About Lopud Island
The beauty of Lopud is breathtaking; a circular bay with a beach of white sand and clear waters attract the visitor and indeed Lopud has over a kilometre of sandy beaches. Lopud’s name derives from the Greek name for the island, Delaphodia, although it was also named Lafota by the Romans who once had a settlement there. Lopud has just the one village, also called Lopud and is located in Lopud bay which looks over to Sudurad on nearby Sipan Island; Sunj Bay, with a sandy beach, is located on the other side of the island.
Lopud is one of the main inhabited Elaphiti islands, located a short ferry crossing from Dubrovnik's Gruz Harbour. There are frequent sailings in the summer so it is an easy day trip option; however, you may consider staying here to get away from the hustle and bustle of Dubrovnik. Places of interest include a 15th century hilltop Franciscan Monastery and nearby church which were both fortified in the late 16th century against Turkish attack. It was around this time that many of the other buildings in town were constructed thanks to Lopud's wealthy merchant fleet. The best beach (Sunj) is a short walk but worth the effort as the path takes you through lush vegetation heady with the scent of aromatic herbs. It is also possible to rent bikes to navigate the island tracks or kayaks to spend some time doing something a little more active on the sea.
Elaphiti is a group of islands located northwest of Dubrovnik. They took their name from the Greek word Elaphos, meaning deer, in ancient times the islands were apparently home to a large deer population. Supposedly, the Elaphiti islands are first mentioned in the 1st century by Pliny the Elder in his work 'Naturalis Historia'. Some of the most skilful mariners came from here and their strategic location out to sea in front of Dubrovnik also made them a valuable asset of competing empires - Greeks, Romans, Ragusa Republic, Republic of Dubrovnik (from 1272) and then in 1571 the islands were attacked by the Turks so all defences were strengthened.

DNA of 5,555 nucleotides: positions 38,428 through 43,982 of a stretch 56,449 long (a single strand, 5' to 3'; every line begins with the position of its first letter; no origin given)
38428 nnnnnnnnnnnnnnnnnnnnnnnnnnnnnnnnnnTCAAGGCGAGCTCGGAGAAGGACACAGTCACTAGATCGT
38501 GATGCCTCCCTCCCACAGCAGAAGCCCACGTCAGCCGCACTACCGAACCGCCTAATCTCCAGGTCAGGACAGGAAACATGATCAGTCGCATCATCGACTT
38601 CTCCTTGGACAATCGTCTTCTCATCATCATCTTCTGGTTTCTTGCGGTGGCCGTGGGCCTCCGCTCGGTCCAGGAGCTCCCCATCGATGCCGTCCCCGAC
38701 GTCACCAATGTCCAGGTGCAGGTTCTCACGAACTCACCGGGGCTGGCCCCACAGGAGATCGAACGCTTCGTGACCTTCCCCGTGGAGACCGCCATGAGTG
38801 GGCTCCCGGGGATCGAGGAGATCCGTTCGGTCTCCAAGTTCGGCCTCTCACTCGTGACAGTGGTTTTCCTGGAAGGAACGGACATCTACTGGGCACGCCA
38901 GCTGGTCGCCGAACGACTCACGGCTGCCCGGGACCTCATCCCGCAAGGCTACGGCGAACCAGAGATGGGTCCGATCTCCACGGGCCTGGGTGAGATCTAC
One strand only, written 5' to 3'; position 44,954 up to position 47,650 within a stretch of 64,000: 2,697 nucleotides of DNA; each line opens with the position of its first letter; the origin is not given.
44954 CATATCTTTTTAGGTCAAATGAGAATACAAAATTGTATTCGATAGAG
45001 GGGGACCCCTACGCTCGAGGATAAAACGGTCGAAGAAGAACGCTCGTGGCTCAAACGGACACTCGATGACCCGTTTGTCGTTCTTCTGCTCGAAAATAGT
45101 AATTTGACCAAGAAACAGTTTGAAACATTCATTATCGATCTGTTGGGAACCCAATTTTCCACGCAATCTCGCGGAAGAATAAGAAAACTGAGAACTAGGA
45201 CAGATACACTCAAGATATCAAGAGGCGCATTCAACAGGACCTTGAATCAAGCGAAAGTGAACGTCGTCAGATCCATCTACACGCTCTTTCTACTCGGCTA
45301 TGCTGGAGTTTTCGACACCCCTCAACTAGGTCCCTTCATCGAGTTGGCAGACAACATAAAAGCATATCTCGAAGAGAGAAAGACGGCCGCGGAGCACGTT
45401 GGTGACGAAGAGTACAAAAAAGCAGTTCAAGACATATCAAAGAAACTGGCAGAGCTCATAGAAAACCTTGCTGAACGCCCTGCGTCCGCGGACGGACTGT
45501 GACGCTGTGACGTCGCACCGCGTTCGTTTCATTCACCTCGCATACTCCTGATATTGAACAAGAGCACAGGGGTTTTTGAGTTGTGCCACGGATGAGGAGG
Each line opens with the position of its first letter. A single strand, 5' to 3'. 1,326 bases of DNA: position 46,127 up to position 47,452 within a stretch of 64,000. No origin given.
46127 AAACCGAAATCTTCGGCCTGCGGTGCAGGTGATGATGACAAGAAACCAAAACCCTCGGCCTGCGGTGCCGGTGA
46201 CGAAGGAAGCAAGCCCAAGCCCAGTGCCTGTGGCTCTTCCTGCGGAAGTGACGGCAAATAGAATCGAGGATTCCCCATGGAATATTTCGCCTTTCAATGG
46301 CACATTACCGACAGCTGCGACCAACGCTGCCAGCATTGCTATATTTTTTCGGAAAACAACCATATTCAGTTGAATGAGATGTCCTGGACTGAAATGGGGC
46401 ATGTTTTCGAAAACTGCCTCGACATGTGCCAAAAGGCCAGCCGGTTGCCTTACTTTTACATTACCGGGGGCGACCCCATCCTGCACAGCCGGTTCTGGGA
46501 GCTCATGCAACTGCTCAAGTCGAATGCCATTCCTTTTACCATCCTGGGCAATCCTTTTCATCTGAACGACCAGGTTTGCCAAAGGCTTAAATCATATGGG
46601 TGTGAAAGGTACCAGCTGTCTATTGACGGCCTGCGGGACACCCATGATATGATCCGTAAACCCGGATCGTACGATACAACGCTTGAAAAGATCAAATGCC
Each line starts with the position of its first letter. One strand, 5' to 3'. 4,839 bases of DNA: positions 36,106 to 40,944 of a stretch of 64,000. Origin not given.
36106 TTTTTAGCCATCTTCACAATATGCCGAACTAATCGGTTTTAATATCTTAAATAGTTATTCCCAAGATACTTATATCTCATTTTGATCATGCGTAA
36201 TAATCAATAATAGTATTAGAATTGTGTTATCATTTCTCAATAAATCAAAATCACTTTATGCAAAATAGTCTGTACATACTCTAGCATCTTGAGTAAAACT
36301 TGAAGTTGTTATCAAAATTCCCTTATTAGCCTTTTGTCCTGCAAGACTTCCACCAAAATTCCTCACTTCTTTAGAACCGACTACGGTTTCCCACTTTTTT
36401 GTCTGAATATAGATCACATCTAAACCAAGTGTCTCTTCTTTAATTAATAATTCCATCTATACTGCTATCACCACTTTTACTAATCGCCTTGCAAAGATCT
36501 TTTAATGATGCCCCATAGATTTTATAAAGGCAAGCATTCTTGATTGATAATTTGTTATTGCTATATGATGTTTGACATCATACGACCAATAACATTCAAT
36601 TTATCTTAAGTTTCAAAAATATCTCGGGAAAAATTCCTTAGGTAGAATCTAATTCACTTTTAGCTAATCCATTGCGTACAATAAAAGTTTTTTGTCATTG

There are actually six islands in the archipelago, not including any small islets, although the three main ones to visit and stay on are Lopud, Sipan and Kolocep. Of these, Kolocep and Lopud are entirely car-free and all have very small populations, for example Lopud's is just over 200.
Sipan is the largest of the main Elafiti islands, and there are two main villages on the island – Sudjuradj, on the southeastern tip of the island, and Sipanska Luka, on the western side, each centred around a bay. Sipan, however, isn’t car free – although it is still a relatively quiet and peaceful island and it does mean you can get a bus across the island. There are several churches on the island, including the 11th century St Peter’s Church and the Church of the Holy Spirit which was built in 1569; some of Dubrovnik's aristocracy built their summer houses on Sipan, the remains of which can still be seen today.
All these islands have one thing in common - exceptional beauty. You'll love the peace and quiet of the archipelago, the romantic sunsets, a place where you can enjoy good food and drink, and a variety of sports and adventures. Lopud is perhaps the most beautiful of all the islands due to its rich history, many churches and beautiful beaches. This region is well known for its many hours of sunshine; according to meteorologists there are, on average, 2584 hours of sun every year on Lopud (around 215 days). That kind of climate supports the growth of thick Mediterranean vegetation: lush forests, dominated by Aleppo pine, Mediterranean maquis, palms and olive trees.
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Hotels to visit
The Hotel Lafodia is surrounded by sea and palm trees. Carved into a cliffside, it is one of the most unique 4-star hotels in Croatia.